The Conquest of Yellow Fever (1931)
by Enrique Alferez (1901-1999)
The Conquest of Yellow Fever (1931) is an art deco bas-relief sculpture originally housed in the LSU School of Medicine. It was commissioned from artist Enrique Alferez. It depicts the United States Army Yellow Fever expedition to Cuba in 1899, led by Dr. Walter Reed, and the ultimate conquering of Yellow Fever. Throughout the 18th and 19th centuries, New Orleans and other cities suffered from horrific epidemics of the disease. The germ theory of the spread of disease had not yet been fully elucidated, and cannons were fired throughout the night to ward off the disease. The Reed team illustrated in the sculpture, Drs. Walter Reed, Aristides Agramonte, Jesse Lazear, and James Carrona, put forth the first scientific theory regarding Yellow Fever, the source being discovered as the mosquito.
The sculpture's original coating was of ground aluminum and banana oil over the plaster body. It is twelve feet in length, and weighs 600 pounds. It originally hung in the lobby of the first location of the LSU School of Medicine, 1542 Tulane Avenue. At some point prior to 1961, the sculpture was accidentally painted over with industrial green paint. In the 1980s when the building was undergoing renovations, the sculpture was chiseled out of its original location. It was re-hung on the second floor of the building opposite the old Library, and a proposed dropped ceiling would have covered it. Recognizing the sculpture's significance, LSU Medical Center librarian Judith Caruthers, later Director of the Library, and Dean of the School of Medicine Robert Daniels were successful in safeguarding it. The sculpture was taken down by a local plaster artist in 1987, with hopes it could be refurbished.
After over a decade out of the public view, the LSU Medical Center foundation initiated the effort to restore the sculpture in 1999. It was sent to conservator Lynn Harrington, who carefully restored the piece to its original state with support by a grant from the National Endowment for the Arts, the Louisiana State Arts Council, and the Louisiana Division of the Arts, Office of Cultural Development, Department of Culture, Recreation, and Tourism. On December 16, 2008, the frieze was installed in the newly-remodeled Library Commons at the Library's current location at 433 Bolivar Street. The sculpture's specially-prepared alcove and adjacent walls feature iridescent panels made to mimic the walls of a hospital. The final steps of the restoration process were completed by the conservator shortly after the sculpture's installation.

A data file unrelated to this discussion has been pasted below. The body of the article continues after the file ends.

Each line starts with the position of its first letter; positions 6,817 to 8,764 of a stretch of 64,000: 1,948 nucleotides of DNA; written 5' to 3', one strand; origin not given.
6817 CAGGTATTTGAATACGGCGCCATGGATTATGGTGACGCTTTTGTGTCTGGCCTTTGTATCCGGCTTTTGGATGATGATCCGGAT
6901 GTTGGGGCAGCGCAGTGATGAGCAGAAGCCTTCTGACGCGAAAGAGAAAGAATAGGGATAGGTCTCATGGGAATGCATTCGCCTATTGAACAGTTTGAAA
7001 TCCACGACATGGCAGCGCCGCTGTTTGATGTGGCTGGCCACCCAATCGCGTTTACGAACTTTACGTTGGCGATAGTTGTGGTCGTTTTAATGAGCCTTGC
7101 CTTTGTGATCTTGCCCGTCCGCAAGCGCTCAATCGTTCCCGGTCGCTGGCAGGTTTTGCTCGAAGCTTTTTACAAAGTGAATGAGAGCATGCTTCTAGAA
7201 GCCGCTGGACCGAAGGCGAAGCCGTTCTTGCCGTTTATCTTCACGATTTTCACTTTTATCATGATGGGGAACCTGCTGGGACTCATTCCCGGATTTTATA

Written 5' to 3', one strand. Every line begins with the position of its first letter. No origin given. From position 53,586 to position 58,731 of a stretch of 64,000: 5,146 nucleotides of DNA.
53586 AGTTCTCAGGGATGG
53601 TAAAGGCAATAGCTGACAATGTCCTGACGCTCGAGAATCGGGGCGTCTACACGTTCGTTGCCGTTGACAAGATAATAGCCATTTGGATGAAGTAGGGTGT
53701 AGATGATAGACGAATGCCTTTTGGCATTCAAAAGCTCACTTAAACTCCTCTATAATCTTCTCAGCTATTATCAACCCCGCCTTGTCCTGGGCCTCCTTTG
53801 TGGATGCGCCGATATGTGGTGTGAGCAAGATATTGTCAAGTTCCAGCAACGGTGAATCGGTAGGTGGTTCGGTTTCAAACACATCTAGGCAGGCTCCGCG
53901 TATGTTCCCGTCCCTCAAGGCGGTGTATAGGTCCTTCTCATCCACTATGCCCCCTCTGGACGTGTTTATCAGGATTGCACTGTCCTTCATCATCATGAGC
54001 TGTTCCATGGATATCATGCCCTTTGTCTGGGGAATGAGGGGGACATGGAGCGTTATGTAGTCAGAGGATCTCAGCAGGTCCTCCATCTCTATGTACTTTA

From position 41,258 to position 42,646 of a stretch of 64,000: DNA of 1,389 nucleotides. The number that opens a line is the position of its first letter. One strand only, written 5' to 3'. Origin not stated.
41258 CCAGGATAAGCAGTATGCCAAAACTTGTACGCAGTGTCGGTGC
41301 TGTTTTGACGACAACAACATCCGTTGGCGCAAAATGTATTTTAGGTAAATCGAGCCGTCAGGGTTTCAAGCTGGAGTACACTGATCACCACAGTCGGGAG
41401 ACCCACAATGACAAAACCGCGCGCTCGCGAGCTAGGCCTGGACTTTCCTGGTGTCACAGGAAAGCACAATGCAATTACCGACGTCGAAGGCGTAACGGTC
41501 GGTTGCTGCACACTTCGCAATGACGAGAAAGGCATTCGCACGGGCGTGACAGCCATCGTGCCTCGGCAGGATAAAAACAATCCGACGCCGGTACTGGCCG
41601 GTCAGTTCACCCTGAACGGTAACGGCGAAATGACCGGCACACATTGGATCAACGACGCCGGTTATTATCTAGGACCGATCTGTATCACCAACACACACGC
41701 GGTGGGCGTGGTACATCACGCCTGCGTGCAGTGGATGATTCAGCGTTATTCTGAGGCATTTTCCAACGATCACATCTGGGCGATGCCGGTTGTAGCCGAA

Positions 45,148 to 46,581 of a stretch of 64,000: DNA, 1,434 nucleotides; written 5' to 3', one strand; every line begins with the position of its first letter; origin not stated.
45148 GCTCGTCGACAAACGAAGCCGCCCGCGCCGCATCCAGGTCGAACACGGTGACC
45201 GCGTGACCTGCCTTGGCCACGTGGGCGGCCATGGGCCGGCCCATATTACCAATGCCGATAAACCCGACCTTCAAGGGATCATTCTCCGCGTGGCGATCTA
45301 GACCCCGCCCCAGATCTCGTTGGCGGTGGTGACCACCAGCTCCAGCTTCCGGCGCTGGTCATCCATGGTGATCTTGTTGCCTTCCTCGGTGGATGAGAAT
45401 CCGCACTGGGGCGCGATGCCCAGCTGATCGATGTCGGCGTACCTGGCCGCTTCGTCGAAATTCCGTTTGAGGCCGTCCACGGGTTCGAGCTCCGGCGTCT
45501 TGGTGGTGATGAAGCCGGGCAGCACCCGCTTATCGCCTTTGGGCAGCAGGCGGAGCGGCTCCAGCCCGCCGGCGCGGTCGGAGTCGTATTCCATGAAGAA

The group of men illustrated are Drs. Walter Reed, Aristides Agramonte, Jesse Lazear, and James Carrona. Dr. Agramonte is the central figure among the group of men illustrated in the sculpture. He was the pathologist for the expedition, and was later named LSU's first head of Tropical Medicine. He died shortly after his appointment to the faculty of the LSU School of Medicine, but willed his books to the school. These became the foundation of the medical library, whose original name was the Agramonte Medical Library. The left side of the sculpture represents agricultural and rural life, whereas the right shows industrial science. A nurse from Charity Hospital was the model for the central female figure.
Artist Enrique Alferez, born in Mexico in 1901, trained in the Bauhaus style at the Art Institute of Chicago in 1924. He began his career creating pieces for the burgeoning Chicago skyscrapers of the era. While trying to work his way back to his native Mexico, he arrived in New Orleans in 1929, and earned his first commission to build five figures for the Church of the Holy Name in Algiers. He was also fired to teach at the New Orleans Arts and Crafts School. He later served as director of the sculpture program of the New Orleans Works Progress Administration (WPA), during which he produced a large body of work for the city's public spaces. In addition to The Conquest of Yellow Fever, he completed two reliefs for Charity Hospital: Louisiana in Work and Play, cast in aluminum, and a second limestone carving of medical themes. Alferez also had commissions across the United States, Canada, South America, Europe, and Asia, but the greatest concentration of his work is in his adopted hometown of New Orleans. He continued to work and live in the city, with extended stays in Morelo, Mexico, until his death September 14, 1999.
More information about the expedition, the sculpture, the artist, and the digitized Aristides Agramonte Yellow Fever book collection is available in this booklet prepared by the Library.
--taken from the brochure "The Conquest of Yellow Fever: The famous relief sculpture bu world-renowned artist Enrique Alferez finds new life in the LSU Health Sciences Center Library"